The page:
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Bernard Cohen Bernard Cohen i(A13867 works by)
Born: Established: 1963 Michigan,
United States of America (USA),
Gender: Male
Arrived in Australia: ca. 1964
Heritage: American
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Bernard Cohen was born in Lansing, Michigan in 1963, and came to Australia at the age of nine months. He studied at the University of Technology Sydney. Since 1985, his stories and articles have appeared in newspapers, magazines and literary journals in Australia, New Zealand, the US and France. His first novel, Tourism was published in 1992. Cohen received a grant from the Australia Council to take up a residency at the Nancy Keesing Studio, Paris.

In 1996 he won the Australian/Vogel Literary Award with The Blindman's Hat which was published in 1997. The novel tells of an Australian journalist who leaves his job on a New York newspaper after ten years to devote himself to love. Instead he finds himself investigating a murder while being pursued by his employers. Cohen has published further novels, worked on a collaborative book with John Kinsella, McKenzie Wark and Terri-Ann White and has written a children's picture book text, Paul Needs Specs.

In 2002 Cohen was writer-in-residence at Sir John Soame's Museum (London) and University College Worcester.

Most Referenced Works

Awards for Works

y separately published work icon The Antibiography of Robert F. Menzies Sydney South : HarperCollins Australia , 2013 6164448 2013 single work novel satire (taught in 2 units)

'A witty, irreverent and intelligent satire of Australian politics.

'A soon-to-be-elected Australian prime minister invokes the spirit of Sir Robert Menzies and astonishingly, the Great Man rises from the grave. But in Canberra, amongst the nation′s leaders, the revived Menzies is rarely listened to and hardly visible. Increasingly discontented with his role as mere nostalgic symbol, Menzies escapes from Canberra. He runs westward, becoming larger and more powerful as he runs.

'This, perhaps the most significant untold story in Australian political history, lands in the lap of the Antibiographer, whose contracted book on Menzies is years behind schedule. Could this be the break the Antibiographer needs to redeem his career? Will he be able to track down the Menziean colossus and save his book and reputation? And can the out-of-control Menzies ever be contained?

'The Antibiography of Robert F. Menzies is playful, lyrical, surprisingly poignant and very funny.' (Publisher's blurb)

2015 winner Russell Prize for Humour Writing
y separately published work icon Snowdome St Leonards : Allen and Unwin , 1998 Z241257 1998 single work novel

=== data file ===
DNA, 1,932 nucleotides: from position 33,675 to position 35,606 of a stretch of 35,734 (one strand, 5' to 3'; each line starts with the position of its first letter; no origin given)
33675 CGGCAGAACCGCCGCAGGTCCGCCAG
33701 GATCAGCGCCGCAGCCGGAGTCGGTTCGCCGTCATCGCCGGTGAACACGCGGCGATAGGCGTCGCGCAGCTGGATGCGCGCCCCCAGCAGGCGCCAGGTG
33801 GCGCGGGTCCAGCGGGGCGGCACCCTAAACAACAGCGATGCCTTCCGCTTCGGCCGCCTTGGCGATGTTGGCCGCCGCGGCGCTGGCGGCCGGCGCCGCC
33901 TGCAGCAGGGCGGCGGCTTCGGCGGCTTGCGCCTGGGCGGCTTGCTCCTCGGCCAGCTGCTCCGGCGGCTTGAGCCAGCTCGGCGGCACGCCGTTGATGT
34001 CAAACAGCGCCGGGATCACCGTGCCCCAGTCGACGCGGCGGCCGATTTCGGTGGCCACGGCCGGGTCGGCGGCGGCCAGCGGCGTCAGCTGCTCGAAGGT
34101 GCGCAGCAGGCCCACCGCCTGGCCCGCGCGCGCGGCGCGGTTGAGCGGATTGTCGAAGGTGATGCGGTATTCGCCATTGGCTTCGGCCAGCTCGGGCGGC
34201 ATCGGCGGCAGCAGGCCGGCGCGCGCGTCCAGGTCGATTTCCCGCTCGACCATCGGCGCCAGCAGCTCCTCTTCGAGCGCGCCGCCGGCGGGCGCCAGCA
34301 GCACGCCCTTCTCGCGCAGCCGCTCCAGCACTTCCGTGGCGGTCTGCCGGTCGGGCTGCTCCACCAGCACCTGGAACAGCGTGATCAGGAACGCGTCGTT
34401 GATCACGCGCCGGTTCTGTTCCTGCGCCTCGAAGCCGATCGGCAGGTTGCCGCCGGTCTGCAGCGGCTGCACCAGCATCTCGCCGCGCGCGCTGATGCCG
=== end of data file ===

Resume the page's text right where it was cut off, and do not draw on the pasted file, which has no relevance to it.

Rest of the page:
'Snowdome is a tale of two histories. It is the present. Tinnitus is the spirit of the age. William comes home, flicks the radio on, turns it up. His head is full of noise.' William and his friends live in Sydney, a mumbling city. They think about the future, and thinking hurts.

'It is the future. Sydney has been emptied out by economic forces and re-opened as a museum. The museum guide's task is to describe the city's history to tourists. He can no longer tell is that history is true or if he has made it up. He hears the firmness in his voice on the cassette tapes and he keeps his doubts to himself.' (Publisher's blurb)

1999 joint winner The Sydney Morning Herald Best Young Novelist of the Year
y separately published work icon The Blindman's Hat St Leonards : Allen and Unwin , 1997 Z236828 1997 single work novel 'Vernon is an expatriate Australian journalist working in Manhattan for a quality New York daily and Dida is a freelance mobile telephone technician. Muffy is their little white dog, and the world's cutest urban philosopher. When Vernon falls so deeply in love with Dida he stops going to work to be with her, they could not have predicted his former employers would ask, plead, beg, threaten, kidnap and probably even murder to convince Vernon to return to the workplace.

Vernon, Dida and Muffy determine to get to the bottom of all this. They search through dodgy Wall Street transactions, oppressive correspondence, muffled answering machine messages and undertake good twin/bad twin routines and failed hypnotherapy in their search for the truth. In the rare quiet moments, Vernon worries about his dwindling Australianness.

The Blindman's Hat is Paul Auster with added exuberant silliness, Sara Paretsky stuffed full of red herrings, and Herge overcome by lust.' (Publisher's blurb)
1998 joint winner The Sydney Morning Herald Best Young Novelist of the Year
1996 winner The Australian / Vogel National Literary Award (for an unpublished manuscript)
Last amended 15 Nov 2018 11:23:58
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